Wild Greens Walk with forageSF at Golden Gate Park
First I signed up for a Pescatarian Box, the one box in their foraged food CSA that includes locally caught wild fish. I’m getting it next week and I’m quite excited. Then I contacted Iso Rabins founder of forageSF and asked him if I could join their next guided forage. Two days later, I was in front of the South Mill at the Golden Gate Park with a dozen other people, food-savvy urbanites or seasoned cooks like Jerome Waag, Chez Panisse chef and OPENRestaurant project co-founder.
Besides being the former education director for the San Francisco Botanical Garden Society and a permaculture expert, Fred Bové our guide knows his plants inside out. He’ll snap a stem open, show you the inside and explain how that confirms that it’s not edible. Deadly nightshade can’t fool him! If any, this was an indicator we’d make it out alive – the release we signed at the beginning was pure formality. We got started.
First, Fred laid out with the three golden rules of foraging, namely:
- you can’t expect anything. It’s always a surprise.
- it’s a gift from the earth to you
- you need to respect nature and not take everything in sight. If there are three plans, take one and leave two.
Foraging in the winter will give you winter greens. Lots. And mushrooms if it rains but for that you need to find the Mycological Society of San Francisco.
A few feet away from our group, Fred showed a lush green dirt mound.
Without knowing it, we had four edible greens at our feet: oxallis (tastes lemony, the thing that people hate in their backyards), stinging nettles (that Irish people make into ale), chickweed (lush and succulent leaves, blood purifier, great in salad with a mild grassy taste) and Good King Henry (same family as quinoa, diamond-shaped serrated leaves).
Fred’s walks are not just botanical excursions. He’ll tell you cultural anecdotes on plant uses through the ages, he’ll describe how California Ohlones used plants as medicines, he’ll share his philosophical thoughts and culinary tips with a zest of humor. “People remove plants that want to live to plant plants that want to die,” he said and it’s true. Landscaped gardens rarely pay attention the local flora.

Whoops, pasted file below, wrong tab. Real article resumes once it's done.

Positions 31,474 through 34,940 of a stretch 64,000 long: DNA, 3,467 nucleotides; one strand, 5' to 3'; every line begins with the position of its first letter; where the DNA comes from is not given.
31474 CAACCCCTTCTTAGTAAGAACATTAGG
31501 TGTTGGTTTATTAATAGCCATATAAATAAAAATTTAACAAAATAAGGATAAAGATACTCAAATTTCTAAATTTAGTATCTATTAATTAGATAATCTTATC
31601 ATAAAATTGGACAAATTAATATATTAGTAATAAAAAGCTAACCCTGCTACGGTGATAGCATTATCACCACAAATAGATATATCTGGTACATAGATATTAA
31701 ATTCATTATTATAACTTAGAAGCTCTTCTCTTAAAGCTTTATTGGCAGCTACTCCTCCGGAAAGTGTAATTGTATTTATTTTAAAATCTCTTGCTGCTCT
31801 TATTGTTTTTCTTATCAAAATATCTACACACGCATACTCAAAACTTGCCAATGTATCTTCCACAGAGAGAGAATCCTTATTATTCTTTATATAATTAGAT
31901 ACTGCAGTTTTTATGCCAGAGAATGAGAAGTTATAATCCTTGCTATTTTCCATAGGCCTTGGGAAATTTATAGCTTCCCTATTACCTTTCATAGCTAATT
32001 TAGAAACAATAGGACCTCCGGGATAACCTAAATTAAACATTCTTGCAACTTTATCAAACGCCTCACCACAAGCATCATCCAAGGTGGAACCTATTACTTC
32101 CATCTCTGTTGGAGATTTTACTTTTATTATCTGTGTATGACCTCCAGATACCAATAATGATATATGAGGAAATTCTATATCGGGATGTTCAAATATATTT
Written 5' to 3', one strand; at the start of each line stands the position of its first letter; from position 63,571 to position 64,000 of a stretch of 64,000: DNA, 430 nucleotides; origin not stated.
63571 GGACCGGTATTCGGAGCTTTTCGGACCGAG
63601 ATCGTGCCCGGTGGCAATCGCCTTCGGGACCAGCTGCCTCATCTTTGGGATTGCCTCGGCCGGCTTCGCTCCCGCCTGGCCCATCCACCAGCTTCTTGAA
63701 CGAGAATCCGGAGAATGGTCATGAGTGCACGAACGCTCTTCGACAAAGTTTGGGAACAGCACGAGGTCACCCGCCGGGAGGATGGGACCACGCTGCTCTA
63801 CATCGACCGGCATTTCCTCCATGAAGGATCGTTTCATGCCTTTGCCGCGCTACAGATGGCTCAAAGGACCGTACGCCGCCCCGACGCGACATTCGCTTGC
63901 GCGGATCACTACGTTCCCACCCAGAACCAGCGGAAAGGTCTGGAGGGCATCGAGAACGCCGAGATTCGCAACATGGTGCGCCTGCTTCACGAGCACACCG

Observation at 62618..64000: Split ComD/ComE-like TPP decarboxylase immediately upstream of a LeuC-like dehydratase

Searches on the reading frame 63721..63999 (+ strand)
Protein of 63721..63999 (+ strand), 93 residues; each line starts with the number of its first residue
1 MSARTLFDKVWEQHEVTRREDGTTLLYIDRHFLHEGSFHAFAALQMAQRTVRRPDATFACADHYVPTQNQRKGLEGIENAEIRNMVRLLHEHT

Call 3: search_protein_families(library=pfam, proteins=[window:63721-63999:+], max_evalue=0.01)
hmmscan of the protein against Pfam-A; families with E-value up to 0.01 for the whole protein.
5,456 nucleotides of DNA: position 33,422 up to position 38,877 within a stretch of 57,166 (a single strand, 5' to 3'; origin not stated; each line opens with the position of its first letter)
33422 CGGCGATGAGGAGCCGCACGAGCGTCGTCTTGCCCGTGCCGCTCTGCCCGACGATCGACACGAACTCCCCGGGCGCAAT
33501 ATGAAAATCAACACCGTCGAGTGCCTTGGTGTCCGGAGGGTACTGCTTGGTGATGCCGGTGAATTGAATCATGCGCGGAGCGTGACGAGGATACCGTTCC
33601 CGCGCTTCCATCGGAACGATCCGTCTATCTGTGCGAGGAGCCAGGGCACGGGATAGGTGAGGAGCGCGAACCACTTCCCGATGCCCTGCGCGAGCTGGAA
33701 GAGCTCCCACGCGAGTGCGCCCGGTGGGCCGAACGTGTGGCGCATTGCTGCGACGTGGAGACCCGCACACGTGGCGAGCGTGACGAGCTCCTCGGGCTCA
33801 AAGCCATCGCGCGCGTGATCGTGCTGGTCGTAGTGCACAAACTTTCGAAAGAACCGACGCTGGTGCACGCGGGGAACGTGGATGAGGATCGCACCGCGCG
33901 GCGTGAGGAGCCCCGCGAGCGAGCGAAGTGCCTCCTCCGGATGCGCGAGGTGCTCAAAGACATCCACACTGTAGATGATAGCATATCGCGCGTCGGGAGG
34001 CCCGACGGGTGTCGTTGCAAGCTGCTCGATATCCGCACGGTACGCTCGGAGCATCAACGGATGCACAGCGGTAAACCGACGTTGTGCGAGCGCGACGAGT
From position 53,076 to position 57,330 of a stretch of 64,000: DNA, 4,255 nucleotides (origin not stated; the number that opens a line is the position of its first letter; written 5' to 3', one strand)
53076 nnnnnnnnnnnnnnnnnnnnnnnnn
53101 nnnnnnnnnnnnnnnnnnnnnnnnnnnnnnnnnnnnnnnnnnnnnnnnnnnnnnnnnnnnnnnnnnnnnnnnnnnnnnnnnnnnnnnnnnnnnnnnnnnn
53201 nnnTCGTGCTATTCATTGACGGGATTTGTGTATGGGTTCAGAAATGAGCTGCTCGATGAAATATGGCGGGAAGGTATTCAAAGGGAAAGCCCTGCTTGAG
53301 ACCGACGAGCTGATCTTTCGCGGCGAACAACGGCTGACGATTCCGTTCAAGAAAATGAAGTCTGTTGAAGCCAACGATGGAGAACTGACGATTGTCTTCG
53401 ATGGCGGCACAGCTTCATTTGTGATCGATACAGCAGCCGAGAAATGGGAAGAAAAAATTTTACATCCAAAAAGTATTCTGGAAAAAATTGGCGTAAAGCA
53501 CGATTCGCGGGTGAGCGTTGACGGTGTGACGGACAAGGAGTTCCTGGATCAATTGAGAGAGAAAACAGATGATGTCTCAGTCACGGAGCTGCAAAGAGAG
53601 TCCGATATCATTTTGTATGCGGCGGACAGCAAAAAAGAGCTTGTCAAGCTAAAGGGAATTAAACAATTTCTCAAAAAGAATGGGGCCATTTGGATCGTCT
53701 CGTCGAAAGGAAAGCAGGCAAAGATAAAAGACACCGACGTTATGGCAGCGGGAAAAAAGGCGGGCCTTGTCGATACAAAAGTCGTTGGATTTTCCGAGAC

Speaking with the ardor of a gourmet stomach, Fred showed us the heart-shaped young leaf and the blooming adult leaf, raving on what a delicious salad they make with mozzarella, olive oil and sea salt. We all nodded.
The rest of the walk included some great discoveries like wild sorrel (sorrel’s cousin from the hills, full of oxallic acid, lemony taste), mellow (slimy texture similar to okra once cooked), dandelion (leaves are edible, root can be roasted to make coffee substitute called chicoree), more miner’s lettuce, nasturtium (whose seeds you can pickle like capers, or whose leaves you can eat, spicy taste like wasabi) and even this bleuet mushroom with a lilac stem (good butter & garlic fry).
Concerning mushrooms, Fred reinforced the fact that you have to be absolutely 100% positive about them. Further down the slope we found some strong smelling wild onions (taste like chive and earth), wild radish (described as prime yummy spring green by Fred), poke salad (berries toxic, root extract used to fight breast cancer, spring shoots edible), acacia (flowers are edible and taste like honey), plantain (seeds very high in proteins) and my favorite of all, the salt bush that tastes like salt.
The silvery leaves tasted so good that I came back later to pick some more for my dinner salad. It reminded me of glasswort (otherwise known as salicornia), this crunchy salty succulent that grows in salt marshes and that I used to pick in Gruissan in the south of France.
The walk was nearing its end and we were in for a surprise. We sat around a picnic table by the windmill and Fred brought out of his car a pot full of sauteed wild greens, pita bread, oxallis memonade (hot and cold), and tabouleh with wild greens. I was not particularly hungry but I came back for more than seconds of the delicious sauteed wild greens. Graciously, Fred handed us a recipe list, a plant list and book references. Sadly it seems there are no proper websites about Bay Area edible wild foods. Too bad, someone should do it. I’d use it!
As Fred said, I wouldn’t rely on wild foods for everything I eat but it’s a great reminder of nature’s bounty and hiddden treasures. Got to find that salt bush and NZ spinach again!
For more info: forageSF’s Underground Market will be held on January 28, 2010 from 5-11pm at 199 Capp Street and you can check the next guided forages schedule & tickets here.